In addition to what the face itself tells about the mood of the character, body and head position play a crucial role as well.
We almost never hold ourselves completely still unless we’re concentrating on being quiet.
Even when we stand straight, the head tilts to the side, hands emphasize points by gesturing, limbs shift, and even the trunk may sway back and forth.
But even a study of the face alone will reveal what a tremendous role the position of the head plays in conveying emotion.
Shifting the head will not only make the character’s expression more apparent at a glance, it will also add an additional touch of authenticity to the pose.
In expressions of derision, anger, and thoughtfulness, a head shift backwards or forwards will bring the emotion to a higher pitch.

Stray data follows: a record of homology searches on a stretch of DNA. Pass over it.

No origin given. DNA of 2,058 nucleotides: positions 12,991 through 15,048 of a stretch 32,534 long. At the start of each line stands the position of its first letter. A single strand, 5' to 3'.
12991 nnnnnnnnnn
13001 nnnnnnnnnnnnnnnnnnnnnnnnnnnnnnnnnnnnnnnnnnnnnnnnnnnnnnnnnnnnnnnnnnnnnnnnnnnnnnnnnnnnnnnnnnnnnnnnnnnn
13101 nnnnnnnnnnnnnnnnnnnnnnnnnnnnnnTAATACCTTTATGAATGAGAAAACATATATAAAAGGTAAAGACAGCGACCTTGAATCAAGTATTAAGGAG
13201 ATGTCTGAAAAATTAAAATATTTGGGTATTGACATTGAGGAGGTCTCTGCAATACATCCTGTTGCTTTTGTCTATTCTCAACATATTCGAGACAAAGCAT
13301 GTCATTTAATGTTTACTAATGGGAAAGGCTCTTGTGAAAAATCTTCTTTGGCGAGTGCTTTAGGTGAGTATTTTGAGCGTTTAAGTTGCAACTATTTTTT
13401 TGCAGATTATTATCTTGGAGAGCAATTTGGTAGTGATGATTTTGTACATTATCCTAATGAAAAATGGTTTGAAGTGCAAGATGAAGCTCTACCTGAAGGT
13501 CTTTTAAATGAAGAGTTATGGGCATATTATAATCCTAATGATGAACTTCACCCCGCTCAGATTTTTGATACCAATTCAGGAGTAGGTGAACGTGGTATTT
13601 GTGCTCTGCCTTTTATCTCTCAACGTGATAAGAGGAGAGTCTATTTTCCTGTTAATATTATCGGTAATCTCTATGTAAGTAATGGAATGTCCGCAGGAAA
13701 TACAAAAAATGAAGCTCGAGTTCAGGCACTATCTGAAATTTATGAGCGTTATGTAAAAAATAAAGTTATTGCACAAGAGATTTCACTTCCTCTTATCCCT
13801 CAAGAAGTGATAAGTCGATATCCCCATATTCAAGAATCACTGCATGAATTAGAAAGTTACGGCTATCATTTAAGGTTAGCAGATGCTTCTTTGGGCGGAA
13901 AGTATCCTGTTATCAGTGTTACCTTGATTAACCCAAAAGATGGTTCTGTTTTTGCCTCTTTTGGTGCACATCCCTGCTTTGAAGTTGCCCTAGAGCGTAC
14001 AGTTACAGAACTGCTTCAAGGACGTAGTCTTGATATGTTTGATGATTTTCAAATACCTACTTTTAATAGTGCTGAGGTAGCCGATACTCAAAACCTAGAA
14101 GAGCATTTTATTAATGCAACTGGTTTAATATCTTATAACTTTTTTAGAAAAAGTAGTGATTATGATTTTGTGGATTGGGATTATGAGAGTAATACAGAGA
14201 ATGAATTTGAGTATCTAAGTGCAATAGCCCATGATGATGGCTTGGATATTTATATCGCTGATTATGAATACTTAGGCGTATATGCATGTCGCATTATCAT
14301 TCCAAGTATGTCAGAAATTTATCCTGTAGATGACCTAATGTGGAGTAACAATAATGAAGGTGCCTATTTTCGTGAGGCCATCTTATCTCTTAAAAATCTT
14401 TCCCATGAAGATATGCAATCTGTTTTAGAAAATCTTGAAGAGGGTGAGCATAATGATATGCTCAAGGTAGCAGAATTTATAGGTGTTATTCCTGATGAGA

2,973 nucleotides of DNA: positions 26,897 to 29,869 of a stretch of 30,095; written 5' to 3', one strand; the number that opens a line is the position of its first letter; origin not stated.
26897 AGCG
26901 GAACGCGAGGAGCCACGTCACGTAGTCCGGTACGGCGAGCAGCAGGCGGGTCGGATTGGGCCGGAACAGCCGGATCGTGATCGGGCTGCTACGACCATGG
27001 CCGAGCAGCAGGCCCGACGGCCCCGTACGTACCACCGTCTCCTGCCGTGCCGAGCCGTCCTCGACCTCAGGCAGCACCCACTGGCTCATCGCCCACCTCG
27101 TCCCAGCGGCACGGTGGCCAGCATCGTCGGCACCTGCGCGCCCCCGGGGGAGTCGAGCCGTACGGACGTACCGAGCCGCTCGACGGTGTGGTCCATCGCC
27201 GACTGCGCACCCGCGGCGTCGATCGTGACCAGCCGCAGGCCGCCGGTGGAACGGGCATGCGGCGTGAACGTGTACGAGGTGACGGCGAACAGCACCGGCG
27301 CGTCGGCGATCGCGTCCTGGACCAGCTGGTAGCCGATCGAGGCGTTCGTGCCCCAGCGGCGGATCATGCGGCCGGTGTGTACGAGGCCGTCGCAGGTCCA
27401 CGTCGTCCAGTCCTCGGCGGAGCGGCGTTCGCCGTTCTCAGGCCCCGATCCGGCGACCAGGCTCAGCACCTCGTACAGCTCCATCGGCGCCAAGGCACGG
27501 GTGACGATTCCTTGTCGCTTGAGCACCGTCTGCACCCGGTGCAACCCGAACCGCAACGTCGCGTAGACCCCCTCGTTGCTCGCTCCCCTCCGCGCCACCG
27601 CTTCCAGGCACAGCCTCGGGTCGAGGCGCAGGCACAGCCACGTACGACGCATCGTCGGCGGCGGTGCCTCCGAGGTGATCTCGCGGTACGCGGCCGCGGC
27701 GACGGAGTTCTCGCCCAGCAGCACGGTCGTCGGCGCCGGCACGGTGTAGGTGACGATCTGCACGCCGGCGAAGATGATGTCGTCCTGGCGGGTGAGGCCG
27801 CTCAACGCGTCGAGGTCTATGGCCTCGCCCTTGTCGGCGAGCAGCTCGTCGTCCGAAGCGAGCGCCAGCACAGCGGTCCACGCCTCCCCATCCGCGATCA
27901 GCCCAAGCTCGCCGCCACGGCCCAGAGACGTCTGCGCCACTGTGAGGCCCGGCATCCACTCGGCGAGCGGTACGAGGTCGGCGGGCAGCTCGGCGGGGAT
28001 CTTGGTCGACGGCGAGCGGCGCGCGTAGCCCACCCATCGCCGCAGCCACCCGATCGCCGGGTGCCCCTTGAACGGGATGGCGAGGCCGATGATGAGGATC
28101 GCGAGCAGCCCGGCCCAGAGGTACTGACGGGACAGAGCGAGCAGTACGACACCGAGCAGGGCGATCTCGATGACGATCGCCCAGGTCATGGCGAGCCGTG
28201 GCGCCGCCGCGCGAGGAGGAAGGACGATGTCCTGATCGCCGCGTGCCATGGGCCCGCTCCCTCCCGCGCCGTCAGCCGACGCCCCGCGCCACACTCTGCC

In expressions that show empathy, concern, or in thinking poses, a head tilt to the side adds a very necessary ingredient to the authenticity of the face.
Experiment drawing the exact same face on a head that is held straight, and see for yourself how much is lost.
Real laughter and real surprise both entail movement in the head as well, and the expressions will appear posed or insincere without a tilt to the head.
The best way to teach yourself how and when to tilt the head for each expression is to watch people and, if possible, make sketches.
One good way of doing that is to watch a well-acted movie and keep a journal handy.
Not only are actors on a screen more accessible and easier to stop and rewind than real people, they’re also more inclined to make their body language and expressions easy to read.
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